(Yale University Press, 2001)

This user-friendly guide helps parents of children with disabilities plan family outings in Connecticut that are stimulating and fun. Intended for youngsters who use wheelchairs or who have visual, hearing or mental impairments, it presents places throughout the state that are easily accessible and reasonably priced and that require little or no prior planning. The entries are arranged by type of activity and include places to see animals, museums, playgrounds, nature centers, theaters and weekend excursions.

In the Image of God: Religion, Moral Values and Our Heritage of Slavery
David Brion Davis, Sterling Professor Emeritus of History and Director of the Gilder Lehrman Center for the Study of Slavery, Resistance and Abolition

(Yale University Press, 2001)
In this broad-ranging book, one of the pre-eminent authorities on the history of slavery meditates on the origins, experience and legacy of this "peculiar institution." David Brion Davis begins with a substantial and highly personal introduction in which he discusses some of the major ideas and individuals that have shaped his approach to history. He then presents a series of interlocking essays that cover topics including slave resistance, the historical construction of race, and the connections between the abolitionist movement and the struggle for women's rights.

Alexander Hamilton, Writings
edited by Joanne B. Freeman, Assistant Professor of History
(The Library of America, 2001)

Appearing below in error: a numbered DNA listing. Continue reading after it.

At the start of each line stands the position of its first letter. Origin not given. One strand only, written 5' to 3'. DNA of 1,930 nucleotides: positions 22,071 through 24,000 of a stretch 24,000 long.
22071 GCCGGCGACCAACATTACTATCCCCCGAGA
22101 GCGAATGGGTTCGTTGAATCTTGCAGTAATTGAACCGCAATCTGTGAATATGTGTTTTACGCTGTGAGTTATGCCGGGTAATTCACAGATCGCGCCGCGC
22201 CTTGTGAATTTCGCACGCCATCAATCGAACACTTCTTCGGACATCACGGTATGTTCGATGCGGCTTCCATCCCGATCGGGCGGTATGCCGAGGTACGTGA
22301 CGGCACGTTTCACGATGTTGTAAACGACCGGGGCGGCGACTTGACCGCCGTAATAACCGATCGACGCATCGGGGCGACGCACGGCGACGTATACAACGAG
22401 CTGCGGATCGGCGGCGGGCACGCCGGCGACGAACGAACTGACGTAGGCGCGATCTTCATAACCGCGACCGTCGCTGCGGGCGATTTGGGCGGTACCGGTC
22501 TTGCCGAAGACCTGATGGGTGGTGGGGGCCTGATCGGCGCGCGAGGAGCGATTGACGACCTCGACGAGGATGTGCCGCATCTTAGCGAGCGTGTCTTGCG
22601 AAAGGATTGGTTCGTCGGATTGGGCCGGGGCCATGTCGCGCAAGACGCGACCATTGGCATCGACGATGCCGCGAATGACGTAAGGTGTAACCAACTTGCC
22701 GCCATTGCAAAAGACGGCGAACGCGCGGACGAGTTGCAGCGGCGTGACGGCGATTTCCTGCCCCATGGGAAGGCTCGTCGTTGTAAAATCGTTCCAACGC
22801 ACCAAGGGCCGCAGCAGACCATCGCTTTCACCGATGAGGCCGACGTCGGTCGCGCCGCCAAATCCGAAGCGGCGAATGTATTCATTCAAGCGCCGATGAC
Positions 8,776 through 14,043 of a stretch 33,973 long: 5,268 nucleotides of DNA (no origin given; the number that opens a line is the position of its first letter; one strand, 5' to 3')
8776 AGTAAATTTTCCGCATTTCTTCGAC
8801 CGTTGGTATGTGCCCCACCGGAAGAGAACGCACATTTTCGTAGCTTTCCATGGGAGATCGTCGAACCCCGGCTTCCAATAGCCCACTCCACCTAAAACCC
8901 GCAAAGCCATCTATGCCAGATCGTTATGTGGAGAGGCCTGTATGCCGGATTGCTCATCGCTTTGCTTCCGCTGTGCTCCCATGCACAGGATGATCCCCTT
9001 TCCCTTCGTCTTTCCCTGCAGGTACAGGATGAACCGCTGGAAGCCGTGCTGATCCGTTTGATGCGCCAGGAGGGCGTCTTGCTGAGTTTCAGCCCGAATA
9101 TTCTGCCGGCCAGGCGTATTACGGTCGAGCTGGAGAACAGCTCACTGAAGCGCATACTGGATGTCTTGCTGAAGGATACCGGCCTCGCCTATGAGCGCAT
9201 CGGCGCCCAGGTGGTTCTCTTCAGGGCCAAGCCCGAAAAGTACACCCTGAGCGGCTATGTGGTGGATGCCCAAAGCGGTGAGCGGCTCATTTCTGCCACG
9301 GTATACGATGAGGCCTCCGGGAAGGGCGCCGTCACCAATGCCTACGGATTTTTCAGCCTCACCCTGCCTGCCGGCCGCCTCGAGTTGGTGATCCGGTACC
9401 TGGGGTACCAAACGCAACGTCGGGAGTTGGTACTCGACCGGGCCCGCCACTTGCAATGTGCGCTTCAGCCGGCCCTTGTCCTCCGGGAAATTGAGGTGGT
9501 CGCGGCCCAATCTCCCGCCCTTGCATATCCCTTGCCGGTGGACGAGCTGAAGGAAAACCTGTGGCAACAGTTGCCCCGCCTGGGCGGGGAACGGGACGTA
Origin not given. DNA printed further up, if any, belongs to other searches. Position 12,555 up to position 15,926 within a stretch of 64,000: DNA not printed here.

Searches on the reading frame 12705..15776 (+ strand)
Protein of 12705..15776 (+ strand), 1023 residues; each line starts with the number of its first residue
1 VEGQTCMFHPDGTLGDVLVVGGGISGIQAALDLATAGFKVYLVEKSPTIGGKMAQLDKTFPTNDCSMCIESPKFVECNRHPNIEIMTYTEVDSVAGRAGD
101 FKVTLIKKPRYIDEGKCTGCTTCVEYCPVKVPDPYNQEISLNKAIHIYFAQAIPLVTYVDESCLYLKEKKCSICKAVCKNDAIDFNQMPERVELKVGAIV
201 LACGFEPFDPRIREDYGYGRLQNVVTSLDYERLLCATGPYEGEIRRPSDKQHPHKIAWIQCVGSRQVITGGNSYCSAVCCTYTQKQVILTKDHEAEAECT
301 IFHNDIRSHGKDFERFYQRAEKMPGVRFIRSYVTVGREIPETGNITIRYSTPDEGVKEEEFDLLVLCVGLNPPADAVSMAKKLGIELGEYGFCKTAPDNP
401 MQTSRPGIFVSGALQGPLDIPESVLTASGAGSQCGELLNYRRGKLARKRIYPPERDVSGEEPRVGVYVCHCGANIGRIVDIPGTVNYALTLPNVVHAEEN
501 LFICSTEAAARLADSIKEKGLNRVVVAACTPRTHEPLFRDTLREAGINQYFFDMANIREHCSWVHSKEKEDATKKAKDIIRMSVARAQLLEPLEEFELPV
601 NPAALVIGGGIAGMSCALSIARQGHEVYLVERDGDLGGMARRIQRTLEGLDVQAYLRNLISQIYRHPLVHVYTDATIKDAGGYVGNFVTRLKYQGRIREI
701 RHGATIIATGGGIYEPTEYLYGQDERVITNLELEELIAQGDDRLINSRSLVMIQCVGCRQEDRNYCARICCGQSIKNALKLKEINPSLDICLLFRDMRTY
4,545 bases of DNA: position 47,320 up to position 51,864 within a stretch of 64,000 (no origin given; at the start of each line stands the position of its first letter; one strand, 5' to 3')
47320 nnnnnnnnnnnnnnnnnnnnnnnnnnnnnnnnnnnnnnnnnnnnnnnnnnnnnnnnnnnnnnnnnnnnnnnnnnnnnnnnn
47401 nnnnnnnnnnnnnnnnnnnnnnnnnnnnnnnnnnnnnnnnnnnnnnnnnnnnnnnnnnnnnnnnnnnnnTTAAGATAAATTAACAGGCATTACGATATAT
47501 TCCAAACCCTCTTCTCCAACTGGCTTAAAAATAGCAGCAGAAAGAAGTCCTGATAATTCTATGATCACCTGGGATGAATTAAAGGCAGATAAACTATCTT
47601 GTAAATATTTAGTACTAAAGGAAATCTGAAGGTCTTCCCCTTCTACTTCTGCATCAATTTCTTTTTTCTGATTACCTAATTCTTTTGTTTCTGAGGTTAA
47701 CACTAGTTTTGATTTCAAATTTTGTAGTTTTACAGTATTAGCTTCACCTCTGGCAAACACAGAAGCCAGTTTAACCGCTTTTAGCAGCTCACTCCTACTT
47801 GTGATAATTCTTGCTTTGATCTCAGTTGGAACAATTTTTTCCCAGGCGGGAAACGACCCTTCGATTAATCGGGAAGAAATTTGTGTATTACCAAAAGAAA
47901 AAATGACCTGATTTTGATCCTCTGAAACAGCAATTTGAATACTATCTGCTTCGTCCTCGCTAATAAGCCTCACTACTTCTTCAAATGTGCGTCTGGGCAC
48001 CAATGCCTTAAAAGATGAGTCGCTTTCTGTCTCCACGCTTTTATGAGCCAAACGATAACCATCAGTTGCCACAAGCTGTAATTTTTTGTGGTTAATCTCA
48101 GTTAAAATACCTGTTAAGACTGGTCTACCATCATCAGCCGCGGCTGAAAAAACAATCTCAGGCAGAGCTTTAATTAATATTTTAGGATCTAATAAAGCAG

Arranged chronologically, "Writings" contains more than 170 letters, speeches, essays, reports and memoranda written between 1769 and 1804. Included are all 51 of Hamilton's contributions to The Federalist; his famous speech to the Constitutional Convention; the "Reynolds Pamphlet," in which Hamilton made a detailed confession of adultery in order to defend himself against charges of official misconduct; and his self-destructive attack on John Adams during the 1800 campaign. An extensive selection of private letters illuminates Hamilton's complex relationship with George Washington, his deep affection for his wife and children, and his profound distrust of Aaron Burr. An appendix includes conflicting eyewitness accounts of the Hamilton-Burr duel that led to Hamilton's tragic early death.

Cyberpl@y: Communicating Online
Brenda Danet, Visiting Fellow in the Department of Sociology
(Berg Publishers, Inc., 2001)

In "Cyberpl@y," Brenda Danet explores playfulness and artfulness in digital writing and communication. She also looks at how new art forms, such as virtual theater, ASCII art and digital folk art on IRC, are flourishing. Intended as a "time capsule" documenting developments online in the mid- to late-1990s, when the Internet became a mass medium, this book treats the computer as an expressive instrument fostering new forms of creativity and popular culture.


Team to study common, but devastating brain virus

Theologian wins $200,000 award

Junior faculty members win University fellowships

Seasonal shopping market brings retailers to 'shop' New Haven

Historians both oppress and liberate the past, says Gaddis

Naomi Schor, noted French literature scholar and critic, dies suddenly

Medical students provide first line of care at clinic

Two researchers honored with election to Institute of Medicine

Galley of Gifts

ISPS talk to explore ethics of biotechnology, conservation

Yale Books in Brief

Campus Notes